For more than 45 years, people across the nation have recognized April as Autism Awareness Month and have taken steps to understand the varied aspects of this disorder.

Nurses, especially, are familiar with this condition as their varied patient load will have children and adults who may live with different degrees of autism. Known as the autism spectrum disorder, the conditions that typically affect those with autism can range from mild to severe.

According to the National Autism Association, autism is a bio-neurological development disability. And the number of children diagnosed with autism is increasing. According to NAA, one in 54 children is diagnosed with autism, a significant increase over the last two decades. And boys are four times as likely as girls to receive this diagnosis.

As a nurse, you’ll likely encounter many people throughout your career who live with autism’s different complexities that include difficulties with social interaction, with communication, and with different sensory issues. Many children with autism are nonverbal, so it will help your patients receive the best care if nursing efforts are coordinated with a larger medical team and with the family members and caregivers. Caregivers and families especially appreciate when their medical team takes extra steps to help their loved one, so raising your own awareness can have a huge ripple effect.

What are some things to keep in mind?

Look at the whole patient

According to NAA, autism often appears with other conditions that can make symptoms worse or even cause symptoms. Be alert to underlying medical issues in your patients including various psychological, gastrointestinal, sensory, and even autoimmune disorders. Treatment for any of these can help your patient’s whole health and sometimes decrease the severity of the autism symptoms as well.

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Learn about autism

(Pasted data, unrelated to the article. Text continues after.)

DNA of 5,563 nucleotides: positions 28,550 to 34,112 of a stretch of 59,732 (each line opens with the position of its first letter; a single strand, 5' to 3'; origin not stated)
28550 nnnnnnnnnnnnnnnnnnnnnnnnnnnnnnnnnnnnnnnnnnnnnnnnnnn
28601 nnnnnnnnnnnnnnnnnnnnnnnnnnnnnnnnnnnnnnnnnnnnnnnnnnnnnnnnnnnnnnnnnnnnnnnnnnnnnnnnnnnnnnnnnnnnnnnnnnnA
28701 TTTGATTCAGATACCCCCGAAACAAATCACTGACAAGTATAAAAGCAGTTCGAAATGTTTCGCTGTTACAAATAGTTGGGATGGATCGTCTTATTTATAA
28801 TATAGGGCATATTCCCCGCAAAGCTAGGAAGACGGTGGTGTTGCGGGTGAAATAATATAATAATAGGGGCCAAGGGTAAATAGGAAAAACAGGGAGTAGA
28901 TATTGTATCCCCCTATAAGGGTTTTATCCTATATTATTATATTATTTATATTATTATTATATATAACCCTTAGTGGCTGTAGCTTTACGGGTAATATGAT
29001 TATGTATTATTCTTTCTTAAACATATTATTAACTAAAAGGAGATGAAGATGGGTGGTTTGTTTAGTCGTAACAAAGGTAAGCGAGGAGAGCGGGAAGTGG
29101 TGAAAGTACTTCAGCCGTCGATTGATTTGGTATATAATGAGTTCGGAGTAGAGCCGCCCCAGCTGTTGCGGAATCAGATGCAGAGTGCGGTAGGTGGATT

Organizations like the NAA, the NIH’s Interagency Autism Coordinating Committee, and various support and information organizations can offer insight into the complexities of what your patient and what families of those with autism manage on a daily basis. You’ll be able to access workshops on topics such as the mental health needs of those with autism or reports that address the progress being made in research on autism. The more you know, the better you can help your patients and their caregivers with managing the health spectrum.

Understand ways of managing

Training for understanding how autistic patients might react in your office or for a procedure will be essential for helping things progress. Of course, as with any patient, each person will react differently on any given day. But if you know the specific challenges or difficulties for a patient, or what is particularly helpful or soothing to that person, you will be able to give better care.

Become a resource

Families who live with an autistic child or adult may not have as much information as they need. You don’t need to become an expert on autism, but if you work with a high number of people who have it, learning about local resources can be a lifeline for patients and their caregivers. Caring for someone who has difficulty with social interaction and who might have other underlying health conditions can be isolating and exhausting, even as it’s rewarding. Knowing a few tips to pass on to patients and caregivers helps everyone.

Julia Quinn-Szcesuil
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